MORGANTOWN, W.Va. -- Not yet a year ago, Jake Spavital told me something I'd never heard before.
We were talking about football after a spring practice at West Virginia, hardly a shocking situation to be in with who was then the quarterbacks coach for the Mountaineers.
Spavital was, and is, a bright and innovative guy, so much so that he wound up being wooed all the way to the Southeastern Conference in January.
On that day, though, we talked about what might happen at Texas A&M. The Aggies were new to the SEC and getting to know their new coaching staff, folks Spavital knew well after working for Coach Kevin Sumlin and quarterbacks coach Kliff Kingsbury at Houston when Spavital was a graduate assistant.
The rest of us were still getting to know Dana Holgorsen's offense, the one shaped as much by Sumlin as Sumlin was shaped by Holgorsen, and I wondered aloud about similarities and differences in the ways the coaches might install and adjust what they do.
WVU, of course, had Geno Smith. Texas A&M had a promising prospect named with a big arm. His name was Jameill Showers and the word was he could be quite good.
Then Spavital said the words we won't soon forget: Johnny Manziel.
He spoke both with fondness and interest, suggesting Manziel was a wild card who could change the way Air Raid offenses attack defenses, but speculating how it might look with a mobile, running quarterback throwing the passes.
No one knew then what we know now. No one expected Manziel to literally run away with the Heisman Trophy. No one saw the Aggies hiring Spavital to further mentor Manziel.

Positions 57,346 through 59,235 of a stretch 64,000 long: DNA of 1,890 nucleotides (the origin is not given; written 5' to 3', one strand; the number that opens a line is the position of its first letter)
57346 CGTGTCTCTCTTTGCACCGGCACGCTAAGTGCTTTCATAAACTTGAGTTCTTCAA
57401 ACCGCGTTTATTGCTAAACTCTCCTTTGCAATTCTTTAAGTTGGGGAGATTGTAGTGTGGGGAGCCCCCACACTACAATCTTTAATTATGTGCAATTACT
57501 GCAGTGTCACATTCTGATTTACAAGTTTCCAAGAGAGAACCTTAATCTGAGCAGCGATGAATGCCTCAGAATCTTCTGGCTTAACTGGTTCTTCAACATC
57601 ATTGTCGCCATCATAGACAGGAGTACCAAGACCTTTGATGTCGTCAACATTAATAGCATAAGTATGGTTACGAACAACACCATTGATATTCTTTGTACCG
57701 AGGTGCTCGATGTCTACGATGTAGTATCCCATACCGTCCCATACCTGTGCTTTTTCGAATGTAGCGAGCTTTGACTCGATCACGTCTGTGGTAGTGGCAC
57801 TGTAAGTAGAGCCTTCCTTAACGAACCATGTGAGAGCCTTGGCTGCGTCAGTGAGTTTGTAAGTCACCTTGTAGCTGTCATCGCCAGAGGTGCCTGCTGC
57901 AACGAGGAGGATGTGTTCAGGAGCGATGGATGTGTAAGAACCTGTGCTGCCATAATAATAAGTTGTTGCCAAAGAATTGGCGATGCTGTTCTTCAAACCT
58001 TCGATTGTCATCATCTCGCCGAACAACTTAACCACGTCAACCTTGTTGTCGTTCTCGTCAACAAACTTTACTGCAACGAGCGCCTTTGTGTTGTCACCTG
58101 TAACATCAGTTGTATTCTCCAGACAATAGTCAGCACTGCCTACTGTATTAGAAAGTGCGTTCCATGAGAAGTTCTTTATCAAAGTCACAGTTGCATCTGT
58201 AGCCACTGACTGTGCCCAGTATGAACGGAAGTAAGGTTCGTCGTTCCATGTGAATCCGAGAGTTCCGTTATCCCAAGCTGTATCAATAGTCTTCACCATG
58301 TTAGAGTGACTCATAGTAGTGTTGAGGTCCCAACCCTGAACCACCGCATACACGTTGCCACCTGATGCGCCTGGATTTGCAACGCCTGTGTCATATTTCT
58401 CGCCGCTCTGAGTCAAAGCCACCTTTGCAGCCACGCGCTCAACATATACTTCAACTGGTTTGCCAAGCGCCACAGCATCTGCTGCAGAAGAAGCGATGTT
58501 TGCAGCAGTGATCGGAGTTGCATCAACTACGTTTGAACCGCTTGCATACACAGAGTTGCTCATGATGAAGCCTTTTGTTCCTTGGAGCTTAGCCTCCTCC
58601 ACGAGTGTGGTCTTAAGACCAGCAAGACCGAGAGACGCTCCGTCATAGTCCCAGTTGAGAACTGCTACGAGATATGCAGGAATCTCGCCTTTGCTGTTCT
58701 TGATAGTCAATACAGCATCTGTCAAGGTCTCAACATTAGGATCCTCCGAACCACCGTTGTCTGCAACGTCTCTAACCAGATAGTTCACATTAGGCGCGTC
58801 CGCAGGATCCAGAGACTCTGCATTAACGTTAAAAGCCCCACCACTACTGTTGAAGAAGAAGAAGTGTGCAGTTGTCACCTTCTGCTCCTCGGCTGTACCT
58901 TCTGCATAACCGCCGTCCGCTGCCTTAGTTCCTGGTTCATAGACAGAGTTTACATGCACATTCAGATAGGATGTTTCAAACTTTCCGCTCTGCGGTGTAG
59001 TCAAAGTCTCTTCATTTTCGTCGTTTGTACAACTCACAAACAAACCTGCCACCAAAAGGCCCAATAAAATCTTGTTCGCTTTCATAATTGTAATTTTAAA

And nobody knew much about Chavas Rawlins. He's WVU's commodity now and he committed to the Mountaineers a few weeks after Spavital first introduced Johnny Football to these ears. Rawlins enrolled in January and is one third of the way through his first spring football session with the Mountaineers. He might be the future, but no one knows.
True, he has a younger brother, a talented linebacker named Justice, who could serve WVU well in the recruiting class of 2014. Schools have arranged similar deals in the past.
But what if Chavas Rawlins can play? He's not ready now. Not mentally and not physically. He's been on campus fewer than three months and been in the playbook for an even shorter amount of time. His passes go nose down and are not yet particularly tight. In the limited drills open to the media, it's pretty clear his footwork needs improvement.
Still, suppose he's here for a reason, that he was recruited as a genuine prospect and not as bait for another - and by the way, Justice has not yet been offered a scholarship by the Mountaineers, surely a side effect of a serious knee injury from more than a year ago.